Popper (Magee, 1975) denounced Freudian Psychology and Darwinian Evolution as unscientific because they were unfalsifiable and did not advance scientific knowledge. Popper was cautious and never judged a theory to be true or false, he distinguished only between what was and was not scientific.

When Darwin published the origin of species (1859), his theory predicted that countless transitional forms must have existed (for evolution to occur). To date no missing links or living links in previously unexplored regions have been found. But the predictions Popper (Magee, 1975) outlined differed to this, in that he required achievable tests that could refute the theory, to be built into the theory. The claim by theorists that radioactive carbon dating supports their assertion that evolution happened over millions of years, would not validate the theory by Popper’s standards. The accuracy of radiocarbon testing as a technique to date geological discoveries would have been refuted by Popper’s demarcation procedure also.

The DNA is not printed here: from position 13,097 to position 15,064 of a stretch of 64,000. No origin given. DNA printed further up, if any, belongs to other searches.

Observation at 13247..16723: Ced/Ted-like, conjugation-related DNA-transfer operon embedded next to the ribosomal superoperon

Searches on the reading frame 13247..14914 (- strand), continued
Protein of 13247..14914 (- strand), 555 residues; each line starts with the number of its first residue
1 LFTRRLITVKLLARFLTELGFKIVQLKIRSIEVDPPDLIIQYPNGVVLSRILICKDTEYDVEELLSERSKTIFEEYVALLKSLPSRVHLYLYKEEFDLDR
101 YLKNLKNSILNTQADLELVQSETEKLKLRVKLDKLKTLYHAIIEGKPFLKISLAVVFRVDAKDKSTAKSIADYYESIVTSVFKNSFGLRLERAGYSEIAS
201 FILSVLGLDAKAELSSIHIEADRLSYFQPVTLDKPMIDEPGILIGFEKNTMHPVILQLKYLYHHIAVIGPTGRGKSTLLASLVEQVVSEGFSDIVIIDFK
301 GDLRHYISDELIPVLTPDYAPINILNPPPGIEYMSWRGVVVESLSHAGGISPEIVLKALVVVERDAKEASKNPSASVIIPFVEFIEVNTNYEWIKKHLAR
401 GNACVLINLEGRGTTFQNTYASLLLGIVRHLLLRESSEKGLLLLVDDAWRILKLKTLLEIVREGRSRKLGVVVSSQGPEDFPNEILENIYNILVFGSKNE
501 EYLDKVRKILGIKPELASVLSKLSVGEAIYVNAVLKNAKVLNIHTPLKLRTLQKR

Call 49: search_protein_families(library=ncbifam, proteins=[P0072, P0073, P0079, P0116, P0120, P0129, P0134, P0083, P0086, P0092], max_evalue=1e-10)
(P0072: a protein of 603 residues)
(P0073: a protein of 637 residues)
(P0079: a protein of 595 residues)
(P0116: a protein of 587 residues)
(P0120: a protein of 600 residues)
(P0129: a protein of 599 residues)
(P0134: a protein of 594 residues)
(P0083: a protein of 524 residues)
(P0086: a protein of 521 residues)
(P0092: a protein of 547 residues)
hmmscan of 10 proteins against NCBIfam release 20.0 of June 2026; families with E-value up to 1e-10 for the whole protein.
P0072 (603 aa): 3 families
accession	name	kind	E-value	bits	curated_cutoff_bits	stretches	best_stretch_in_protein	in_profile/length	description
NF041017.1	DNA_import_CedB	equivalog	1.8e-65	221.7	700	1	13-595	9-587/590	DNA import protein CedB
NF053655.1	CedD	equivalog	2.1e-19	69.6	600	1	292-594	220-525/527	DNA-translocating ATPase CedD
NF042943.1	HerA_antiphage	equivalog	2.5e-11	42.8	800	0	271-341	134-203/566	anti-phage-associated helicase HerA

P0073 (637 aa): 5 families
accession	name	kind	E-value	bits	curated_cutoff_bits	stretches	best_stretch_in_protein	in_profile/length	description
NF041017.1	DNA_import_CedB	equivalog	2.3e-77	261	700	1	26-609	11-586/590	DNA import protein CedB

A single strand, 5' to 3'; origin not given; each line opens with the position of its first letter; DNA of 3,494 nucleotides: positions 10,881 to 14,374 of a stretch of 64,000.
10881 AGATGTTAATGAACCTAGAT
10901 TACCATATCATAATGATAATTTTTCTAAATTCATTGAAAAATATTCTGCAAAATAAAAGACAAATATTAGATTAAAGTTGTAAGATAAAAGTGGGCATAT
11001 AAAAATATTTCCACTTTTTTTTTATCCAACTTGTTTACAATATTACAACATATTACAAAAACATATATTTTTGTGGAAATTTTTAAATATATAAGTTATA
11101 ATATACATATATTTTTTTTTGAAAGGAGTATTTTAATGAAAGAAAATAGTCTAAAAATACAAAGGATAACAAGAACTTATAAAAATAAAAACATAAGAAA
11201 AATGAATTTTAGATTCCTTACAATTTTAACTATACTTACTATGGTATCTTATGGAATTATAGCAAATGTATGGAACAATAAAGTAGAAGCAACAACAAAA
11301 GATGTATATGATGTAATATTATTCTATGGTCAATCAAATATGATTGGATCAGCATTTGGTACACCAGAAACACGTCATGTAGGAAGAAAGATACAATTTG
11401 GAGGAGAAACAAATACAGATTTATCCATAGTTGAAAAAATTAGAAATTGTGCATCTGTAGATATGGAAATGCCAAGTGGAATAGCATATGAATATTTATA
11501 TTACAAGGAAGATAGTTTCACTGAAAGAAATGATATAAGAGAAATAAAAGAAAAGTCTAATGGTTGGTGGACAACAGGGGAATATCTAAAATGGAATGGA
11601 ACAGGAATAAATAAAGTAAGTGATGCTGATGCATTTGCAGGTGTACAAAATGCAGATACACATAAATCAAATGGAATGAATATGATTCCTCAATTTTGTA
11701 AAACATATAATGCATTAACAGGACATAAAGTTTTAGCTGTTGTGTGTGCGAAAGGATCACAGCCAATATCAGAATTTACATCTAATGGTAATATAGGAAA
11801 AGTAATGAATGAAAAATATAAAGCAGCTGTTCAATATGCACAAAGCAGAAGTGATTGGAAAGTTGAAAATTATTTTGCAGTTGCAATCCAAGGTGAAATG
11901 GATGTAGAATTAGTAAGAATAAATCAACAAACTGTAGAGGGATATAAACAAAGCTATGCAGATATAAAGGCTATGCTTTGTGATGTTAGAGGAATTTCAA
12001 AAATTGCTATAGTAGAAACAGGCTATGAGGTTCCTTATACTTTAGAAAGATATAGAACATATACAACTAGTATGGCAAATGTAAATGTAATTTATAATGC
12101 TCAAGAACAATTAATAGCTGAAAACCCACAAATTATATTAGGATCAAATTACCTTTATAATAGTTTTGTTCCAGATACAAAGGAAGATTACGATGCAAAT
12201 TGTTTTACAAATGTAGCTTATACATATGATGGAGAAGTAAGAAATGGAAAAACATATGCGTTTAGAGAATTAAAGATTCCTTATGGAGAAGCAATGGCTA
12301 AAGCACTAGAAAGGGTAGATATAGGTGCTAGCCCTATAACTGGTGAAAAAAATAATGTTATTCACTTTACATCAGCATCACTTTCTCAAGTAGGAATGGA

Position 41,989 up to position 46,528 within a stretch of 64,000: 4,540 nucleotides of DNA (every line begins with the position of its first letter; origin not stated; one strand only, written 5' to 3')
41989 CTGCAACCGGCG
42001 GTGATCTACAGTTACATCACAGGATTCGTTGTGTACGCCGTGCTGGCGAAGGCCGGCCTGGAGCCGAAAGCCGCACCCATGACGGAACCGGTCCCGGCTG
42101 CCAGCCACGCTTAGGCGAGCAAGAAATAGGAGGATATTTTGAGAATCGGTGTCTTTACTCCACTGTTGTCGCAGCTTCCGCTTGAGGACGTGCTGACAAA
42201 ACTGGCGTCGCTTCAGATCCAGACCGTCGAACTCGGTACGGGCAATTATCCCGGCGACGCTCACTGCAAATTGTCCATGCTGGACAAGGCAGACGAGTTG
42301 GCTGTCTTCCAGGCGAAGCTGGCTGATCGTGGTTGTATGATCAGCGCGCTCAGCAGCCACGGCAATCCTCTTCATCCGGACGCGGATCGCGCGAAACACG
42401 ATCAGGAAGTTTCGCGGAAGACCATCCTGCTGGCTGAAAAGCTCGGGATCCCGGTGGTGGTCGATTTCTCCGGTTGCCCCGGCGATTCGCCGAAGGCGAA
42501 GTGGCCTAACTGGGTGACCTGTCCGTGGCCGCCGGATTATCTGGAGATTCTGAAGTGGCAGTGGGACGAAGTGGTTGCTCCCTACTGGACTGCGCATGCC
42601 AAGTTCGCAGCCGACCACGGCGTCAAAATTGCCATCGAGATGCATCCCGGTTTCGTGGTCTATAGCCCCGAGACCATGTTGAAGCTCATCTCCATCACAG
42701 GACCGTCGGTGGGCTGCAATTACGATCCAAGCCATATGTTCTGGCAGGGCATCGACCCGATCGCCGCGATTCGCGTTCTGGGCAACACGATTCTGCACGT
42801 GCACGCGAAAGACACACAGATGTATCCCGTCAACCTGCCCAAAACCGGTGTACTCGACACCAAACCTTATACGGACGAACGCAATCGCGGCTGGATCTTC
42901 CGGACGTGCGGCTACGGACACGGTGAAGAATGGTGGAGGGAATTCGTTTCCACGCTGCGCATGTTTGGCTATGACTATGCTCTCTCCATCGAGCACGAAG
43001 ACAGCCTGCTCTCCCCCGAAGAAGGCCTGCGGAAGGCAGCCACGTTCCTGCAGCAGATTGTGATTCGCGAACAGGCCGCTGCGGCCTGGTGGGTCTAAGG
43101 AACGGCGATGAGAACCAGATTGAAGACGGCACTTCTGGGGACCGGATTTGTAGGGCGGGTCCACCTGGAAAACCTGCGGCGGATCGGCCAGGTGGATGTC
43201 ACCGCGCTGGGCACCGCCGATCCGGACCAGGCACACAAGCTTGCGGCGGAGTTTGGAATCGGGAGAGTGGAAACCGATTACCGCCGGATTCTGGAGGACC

Evolutionists claim it takes thousands of years for wood to petrify into stone (according to carbon dating methods). But petrified wood of a know age (less than a hundred years old) is consistently discovered. For example, the Chapel of Santa Maria of Health (Santa Maria de Salute), built in 1650 in Venice, Italy, to celebrate the end of the plague is a prime example. Because Venice is built on water saturated clay and sand, the chapel was constructed on 180,000 wooden pilings to reinforce the foundations. Even though the chapel is a massive stone block structure, it has remained firm since its construction. How could wooden pilings have lasted in these conditions for longer than 35 years? The chapel now rests on (petrified) stone pilings (Segment on Burke’s Backyard, Channel 9 TV, Sydney, Australia, June, 1995).